To be honest, this is probably something that many screenwriters do already, but O’Bannon explains it all in a simple and informal way that, like the rest of his book, makes you feel he is telling YOU personally about his process. If you have been writing for years and read all “the other” books, then O’Bannon’s may not be a great revelation of “anything new” but it is a well written, easy to read exploration of some of the key aspects of screenwriting from the perspective of someone who knows how to write a screenplay. And it’s fun to read.

Highly recommended!

One from the Archives – Screenwriting Books – Writing Diverse Characters for Fiction, TV or Film – Lucy V. Hay (2017)

Amazon UK
ISBN-10: 0857301179 
ISBN-13: 978-0857301178

This is the first in a number of posts that I will drag up from the “archives” of my old website. Reviews and thoughts that I think are still useful or interesting. Some of the references might be a bit out of date, but the messages are the same. Enjoy!

Originally published on Mark Walker Screenwriting (and Stargazing) 18th August 2018

Well, it’s been while (again) since I posted so, as I have just finished Lucy’s book on writing diverse characters, I thought it was a good opportunity to get a post up on the old page.

Despite recent (slow) changes with films like Wonderwoman (2017), Get Out (2017) and A Wrinkle in Time (2018), the majority of mainstream media product is designed around white, middle-class males who are also most likely able-bodied and most definitely not gay. As Lucy opines in her introduction, this is frustrating, and inaccurate, when you consider a world where the majority of the population are not white, where up to 10% identify with the LGBT community, 51% are women and nearly 20% of people are living with a disability.

Changes are coming, but progress is slow. Writers and creatives have a responsibility to tell stories that are truthful (whether they are pure fiction, fact, fantasy or reality) and that can’t happen if the image of the white, middle-class, able-bodied, hetero, male hero persists. He will always have a place, hell, who doesn’t love a good Tom Cruise actioner or a bit of Bourne? But the world is a huge, mixed-bag of people, all waiting for THEIR story to be told; and audiences want to see themselves reflected on screen or in the pages of a novel. And this is what Lucy’s book is about; thinking about diversity (whether you like that word or not – read the book, you’ll see what I (Lucy) is getting at) and how we can all write better characters and stories by thinking about the norm and how we can shake it up. It’s like the process of subverting tropes – so much of the stuff we write has been done before (white male leads) but how can we shake things up and put a fresh coat of paint on it by simply thinking more about diversity?

The book itself is split into 6 sections, with the majority of the “good stuff” in the central 4 chapters (not that the rest of it is bad or anything):

  • Foreword
  • What is Diversity?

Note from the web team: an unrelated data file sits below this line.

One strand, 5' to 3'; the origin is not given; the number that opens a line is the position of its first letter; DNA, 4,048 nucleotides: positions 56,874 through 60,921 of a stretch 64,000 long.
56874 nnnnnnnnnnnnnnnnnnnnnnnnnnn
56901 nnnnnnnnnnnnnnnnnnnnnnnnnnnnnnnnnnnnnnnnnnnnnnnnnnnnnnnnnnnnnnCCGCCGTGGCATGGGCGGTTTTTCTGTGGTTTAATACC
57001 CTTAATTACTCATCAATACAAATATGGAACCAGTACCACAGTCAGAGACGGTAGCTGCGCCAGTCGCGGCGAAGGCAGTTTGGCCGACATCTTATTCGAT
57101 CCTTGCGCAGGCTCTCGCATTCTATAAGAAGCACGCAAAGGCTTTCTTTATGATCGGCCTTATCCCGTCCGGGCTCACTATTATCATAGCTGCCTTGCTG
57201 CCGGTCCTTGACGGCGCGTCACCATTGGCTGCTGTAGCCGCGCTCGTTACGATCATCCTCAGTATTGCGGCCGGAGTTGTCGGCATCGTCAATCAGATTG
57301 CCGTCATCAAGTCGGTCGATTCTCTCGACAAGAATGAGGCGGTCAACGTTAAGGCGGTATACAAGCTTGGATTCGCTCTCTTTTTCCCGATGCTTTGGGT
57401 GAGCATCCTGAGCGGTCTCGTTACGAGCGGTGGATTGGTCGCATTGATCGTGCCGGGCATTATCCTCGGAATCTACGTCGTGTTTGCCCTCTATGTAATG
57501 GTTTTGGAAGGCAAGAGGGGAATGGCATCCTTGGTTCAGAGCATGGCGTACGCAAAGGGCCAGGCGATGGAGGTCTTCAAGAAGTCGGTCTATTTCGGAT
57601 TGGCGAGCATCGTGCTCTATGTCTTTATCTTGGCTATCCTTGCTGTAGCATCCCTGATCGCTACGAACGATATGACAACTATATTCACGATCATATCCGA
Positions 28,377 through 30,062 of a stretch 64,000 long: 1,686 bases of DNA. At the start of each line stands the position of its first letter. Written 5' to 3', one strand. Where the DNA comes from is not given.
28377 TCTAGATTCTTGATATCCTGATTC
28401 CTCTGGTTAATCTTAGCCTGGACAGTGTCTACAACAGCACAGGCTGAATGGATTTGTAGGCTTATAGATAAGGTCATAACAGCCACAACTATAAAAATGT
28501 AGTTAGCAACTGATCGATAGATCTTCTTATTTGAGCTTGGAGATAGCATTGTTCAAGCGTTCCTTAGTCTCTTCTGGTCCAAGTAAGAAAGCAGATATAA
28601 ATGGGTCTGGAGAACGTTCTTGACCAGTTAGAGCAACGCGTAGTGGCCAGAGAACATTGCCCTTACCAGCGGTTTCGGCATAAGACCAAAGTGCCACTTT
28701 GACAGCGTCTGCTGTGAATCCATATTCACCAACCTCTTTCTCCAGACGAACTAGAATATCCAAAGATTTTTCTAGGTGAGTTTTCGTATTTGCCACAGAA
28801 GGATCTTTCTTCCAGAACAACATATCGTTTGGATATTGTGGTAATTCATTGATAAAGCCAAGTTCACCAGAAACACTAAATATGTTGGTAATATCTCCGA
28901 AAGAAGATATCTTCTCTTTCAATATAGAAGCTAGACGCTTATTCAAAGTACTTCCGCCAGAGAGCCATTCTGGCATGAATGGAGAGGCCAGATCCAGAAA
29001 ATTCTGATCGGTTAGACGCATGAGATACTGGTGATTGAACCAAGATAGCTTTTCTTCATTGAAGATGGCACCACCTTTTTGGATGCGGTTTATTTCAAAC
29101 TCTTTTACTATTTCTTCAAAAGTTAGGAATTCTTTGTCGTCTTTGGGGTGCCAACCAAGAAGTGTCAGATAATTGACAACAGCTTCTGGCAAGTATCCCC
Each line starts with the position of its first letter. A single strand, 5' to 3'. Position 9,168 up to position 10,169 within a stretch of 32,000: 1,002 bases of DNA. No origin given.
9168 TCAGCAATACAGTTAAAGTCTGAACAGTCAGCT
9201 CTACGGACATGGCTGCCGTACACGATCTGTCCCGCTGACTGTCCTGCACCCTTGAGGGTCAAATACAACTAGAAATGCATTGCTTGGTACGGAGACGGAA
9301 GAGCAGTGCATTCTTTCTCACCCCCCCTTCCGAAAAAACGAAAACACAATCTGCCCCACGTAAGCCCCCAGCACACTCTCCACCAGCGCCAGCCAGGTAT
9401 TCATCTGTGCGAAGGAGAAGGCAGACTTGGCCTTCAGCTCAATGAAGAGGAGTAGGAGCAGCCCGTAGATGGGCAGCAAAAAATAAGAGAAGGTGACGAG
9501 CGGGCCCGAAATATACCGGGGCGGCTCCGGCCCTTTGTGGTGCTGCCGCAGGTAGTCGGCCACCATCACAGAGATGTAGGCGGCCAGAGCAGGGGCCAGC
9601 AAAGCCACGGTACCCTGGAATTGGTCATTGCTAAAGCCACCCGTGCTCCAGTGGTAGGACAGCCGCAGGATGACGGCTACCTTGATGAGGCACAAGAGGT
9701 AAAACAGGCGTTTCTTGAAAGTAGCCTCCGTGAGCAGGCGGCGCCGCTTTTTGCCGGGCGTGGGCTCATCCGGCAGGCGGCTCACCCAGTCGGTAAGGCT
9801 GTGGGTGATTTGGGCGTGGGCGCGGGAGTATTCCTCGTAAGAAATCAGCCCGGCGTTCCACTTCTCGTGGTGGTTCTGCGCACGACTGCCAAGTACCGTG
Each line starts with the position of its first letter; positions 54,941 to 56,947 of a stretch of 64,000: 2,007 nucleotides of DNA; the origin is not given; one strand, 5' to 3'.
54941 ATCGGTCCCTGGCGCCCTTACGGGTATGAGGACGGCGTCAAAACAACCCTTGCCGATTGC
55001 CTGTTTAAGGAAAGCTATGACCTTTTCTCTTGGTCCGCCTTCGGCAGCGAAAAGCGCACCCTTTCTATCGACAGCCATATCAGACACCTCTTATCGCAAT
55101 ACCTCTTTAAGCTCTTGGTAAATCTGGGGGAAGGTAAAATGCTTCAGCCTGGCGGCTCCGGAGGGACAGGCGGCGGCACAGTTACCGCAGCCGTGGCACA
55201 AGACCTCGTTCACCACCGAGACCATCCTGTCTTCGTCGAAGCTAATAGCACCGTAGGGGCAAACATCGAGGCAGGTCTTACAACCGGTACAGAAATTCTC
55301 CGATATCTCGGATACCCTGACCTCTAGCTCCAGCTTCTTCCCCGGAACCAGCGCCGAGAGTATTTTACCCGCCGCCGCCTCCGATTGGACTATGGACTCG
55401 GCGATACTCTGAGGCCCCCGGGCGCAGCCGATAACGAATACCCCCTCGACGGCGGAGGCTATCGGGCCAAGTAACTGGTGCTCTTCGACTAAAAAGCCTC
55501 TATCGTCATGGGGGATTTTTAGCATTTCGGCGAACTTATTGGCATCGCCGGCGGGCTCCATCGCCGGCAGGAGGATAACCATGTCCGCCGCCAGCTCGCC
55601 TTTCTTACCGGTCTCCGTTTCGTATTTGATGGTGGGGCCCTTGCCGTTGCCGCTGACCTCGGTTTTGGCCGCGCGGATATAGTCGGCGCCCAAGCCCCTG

• Heroes, Sheroes and Vile Villains: The Protagonist and Antagonist
  • Secondaries, Sidekicks and Subordinates
  • Peripheral Pointers
  • Resources

And, as you can see, the structure is all about exploring what diversity means and then looking at how that can be applied across your characters . This is not just about a token effort to make your lead diverse; it is not called a “range” of characters for the fun of it!

The advice within works equally well if you are working on a novel, or a screenplay (or any kind of writing that requires character development) and explores the current “white standard” characters that we are all very familiar with, promoting consideration of how those characters can be traded up to embrace more diversity, or, if you like, more reality, when considering the make-up of the world around us.

However, this book is not just a primer for discussing diversity, although it does a very good job at that. It is, actually, a great introduction to the art of writing in itself. It may not go into the detail of structure and concept like Vogler, Field or McKee (all men!) do, but it does provide a good grounding in what is definitely one of (if not the) most important components of a good story – Character. If you have never read a screenwriting book before, this wouldn’t be a bad place to start. While understanding structure is vital, understanding your audience and how your characters affect story and create sympathy and empathy with your audience is just as important, and Lucy gives you a crash course in how to do this in her book.

Lucy V. Hay is a novelist, script editor and blogger who helps writers via her Bang2write consultancy, as well as her writing workshops and courses.

Bang2write has read 20K+ spec screenplays, unpublished novels and pitch material over the last 17 years as a script reader and script editor.

Based on this exprience, the B2W books include Writing & Selling Thriller Screenplays for “Creative Essentials”, as well as its follow ups, Writing & Selling Drama Screenplays  and Writing Diverse Characters For Fiction, TV & Film.